A Clockwork Orange (Film)

A Clockwork Orange (Film) Anthony Burgess/A Clockwork Orange (Novel)

Anthony Burgess began writing A Clockwork Orange in late 1960, when he was "supposed to be dying from an inoperable cerebral tumor" (Burgess). He originally wanted to write about the "world of adolescent violence and governmental retribution" in the slang of that time that was common amongst Teddyboys, Mods and Rockers - but feared that the use of current street terms would eventually make the book feel outdated. By 1961, it seemed as though Burgess still had some time to live.

Burgess and his wife visited Soviet Russia in the summer of 1961, and recognized the same kind of youthful uprising that had become problematic in Britain. He wrote, "the stilyagi, or style-boys, were smashing faces and windows, and the police, apparently obsessed with ideological and fiscal crimes, seemed powerless to keep them under". After his trip to Russia, he decided to set A Clockwork Orange in the future, "in which it was conceivable that even the easy-going British state might employ aversion therapy to cure the growing disease of youthful aggression". As a result of that decision, he actually created his own slang - called Nadsat (Russian for 'teen') - that Alex and his droogs would speak in the book (James Joyce had used similar techniques in his work). Burgess called Nadsat "an argot of the two most powerful political languages in the world - Anglo-American and Russian".

While much of the violence that Alex and his droogs inflict in A Clockwork Orange is fictional, it seems as though their attack on the Alexanders was inspired by a real-life tragedy. In 1944, Anthony Burgess was a sergeant in the Army Educational Corps, stationed in Gibraltar. His pregnant wife, Lynne, was at home in London. During a blackout, she was beaten, kicked, and robbed by 4 GI deserters. She had a miscarriage as a result and Burgess was denied leave to see her. She died at an early age. "Burgess once speculated in an interview, that her poor health and early death may have had something to do with the attack" (Morrison xiv).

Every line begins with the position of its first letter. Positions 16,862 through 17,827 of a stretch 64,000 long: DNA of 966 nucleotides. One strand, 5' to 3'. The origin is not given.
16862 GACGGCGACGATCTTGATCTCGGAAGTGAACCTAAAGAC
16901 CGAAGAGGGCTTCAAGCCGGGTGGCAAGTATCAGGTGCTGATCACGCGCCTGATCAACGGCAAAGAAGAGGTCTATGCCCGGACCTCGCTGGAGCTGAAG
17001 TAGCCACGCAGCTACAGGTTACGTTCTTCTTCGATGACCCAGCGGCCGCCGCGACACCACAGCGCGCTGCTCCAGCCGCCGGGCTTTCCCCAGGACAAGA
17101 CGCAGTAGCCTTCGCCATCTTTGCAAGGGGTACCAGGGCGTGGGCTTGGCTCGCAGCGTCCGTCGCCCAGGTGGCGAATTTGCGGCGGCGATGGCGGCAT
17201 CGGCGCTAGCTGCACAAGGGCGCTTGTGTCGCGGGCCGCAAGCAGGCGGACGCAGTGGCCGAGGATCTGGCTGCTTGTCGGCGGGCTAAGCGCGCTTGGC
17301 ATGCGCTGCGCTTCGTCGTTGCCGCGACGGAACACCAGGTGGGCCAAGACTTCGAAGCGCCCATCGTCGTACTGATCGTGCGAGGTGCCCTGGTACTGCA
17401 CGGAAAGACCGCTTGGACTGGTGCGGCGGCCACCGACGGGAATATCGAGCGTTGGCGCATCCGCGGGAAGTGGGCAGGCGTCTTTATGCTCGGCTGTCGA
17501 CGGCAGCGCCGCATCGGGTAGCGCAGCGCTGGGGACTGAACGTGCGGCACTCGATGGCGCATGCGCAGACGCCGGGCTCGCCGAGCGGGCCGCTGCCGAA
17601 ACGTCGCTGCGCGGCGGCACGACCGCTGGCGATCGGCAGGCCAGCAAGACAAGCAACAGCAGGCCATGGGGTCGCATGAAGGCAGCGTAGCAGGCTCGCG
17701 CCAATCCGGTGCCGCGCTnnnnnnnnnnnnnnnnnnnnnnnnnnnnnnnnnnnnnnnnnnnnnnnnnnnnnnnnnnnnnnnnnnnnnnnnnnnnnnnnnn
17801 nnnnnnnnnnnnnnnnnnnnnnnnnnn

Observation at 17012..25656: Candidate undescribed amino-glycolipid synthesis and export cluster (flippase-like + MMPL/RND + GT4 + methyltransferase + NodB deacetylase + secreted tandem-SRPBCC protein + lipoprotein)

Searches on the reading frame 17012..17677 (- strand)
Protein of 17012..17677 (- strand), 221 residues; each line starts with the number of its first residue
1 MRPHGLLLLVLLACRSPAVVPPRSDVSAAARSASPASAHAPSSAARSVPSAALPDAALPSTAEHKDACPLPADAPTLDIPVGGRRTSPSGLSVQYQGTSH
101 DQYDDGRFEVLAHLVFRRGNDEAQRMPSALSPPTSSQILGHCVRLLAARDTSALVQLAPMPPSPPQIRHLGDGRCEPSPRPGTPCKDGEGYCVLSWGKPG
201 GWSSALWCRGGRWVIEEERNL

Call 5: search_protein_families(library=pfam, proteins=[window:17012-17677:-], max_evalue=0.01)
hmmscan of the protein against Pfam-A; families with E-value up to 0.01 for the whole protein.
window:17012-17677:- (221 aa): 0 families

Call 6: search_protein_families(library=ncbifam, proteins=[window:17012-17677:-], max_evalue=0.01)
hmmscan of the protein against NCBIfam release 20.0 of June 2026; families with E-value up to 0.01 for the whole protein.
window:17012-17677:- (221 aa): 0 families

Blake Morrison writes, "The fictionalizing of this episode in A Clockwork Orange was a catharsis for Burgess, and, as he once said, 'an act of charity' to his wife's assailants, since he chooses to write it as if from their point of view rather than their victim's" (xiv).

Besides the ending, there are many differences between Burgess' novel and Kubrick's film version of A Clockwork Orange - many of which fueled film critics' arguments that Kubrick, not Burgess, should be held accountable for McDowell's portrayal of Alex. Kubrick's choice to omit the novel's 21st chapter - a number symbolic of maturity - was the cause of distress to Burgess. In the closing chapter, which was not included in American versions of the novel until the mid-1980s, Alex has left behind his wayward youth and is raising a family. Unlike in the film, Alex evolves.

Beverly Walker wrote about the differences between the novel and film in a feminist journal in 1972, concluding that Kubrick had "made an intellectual's pornographic film" (McDougal 51). For instance - the frequent allusions to sex and genitalia in the film are all Kubrick's, like the nude female mannequins that serve as furniture in the Korova Milkbar. Walker also notes that Alex's female victims in the film have been changed. In the novel, the Cat lady is an old woman surrounded by antiques, while in the film, she is introduced as a younger and virile woman, and we first see her in a yoga pose that emphasizes her pelvic area and is surrounded by erotic, suggestive art.

In the novel, the girl that Billy boy and his droogs are about to rape is only 10 years old and clothed when she runs away, while in the film she is a curvy woman who is stripped naked in a scene that Pauline Kael called "the purest exploitation". However, many supporters and lovers of the film, while not denying the exploitative nature of the aforementioned imagery, ascribed Kubrick's choices to his desire to show his audience the world through Alex's eyes. Alex doesn't love women, he wants them to be the receptacles for his "in-out-in-out". In viewing Kubrick's depiction of Alex as a highly virile and violent monster, it actually makes sense as to why Kubrick chose not to end the film in the same way as the novel. The film version of Alex is just too far gone to ever make that kind of a turnaround.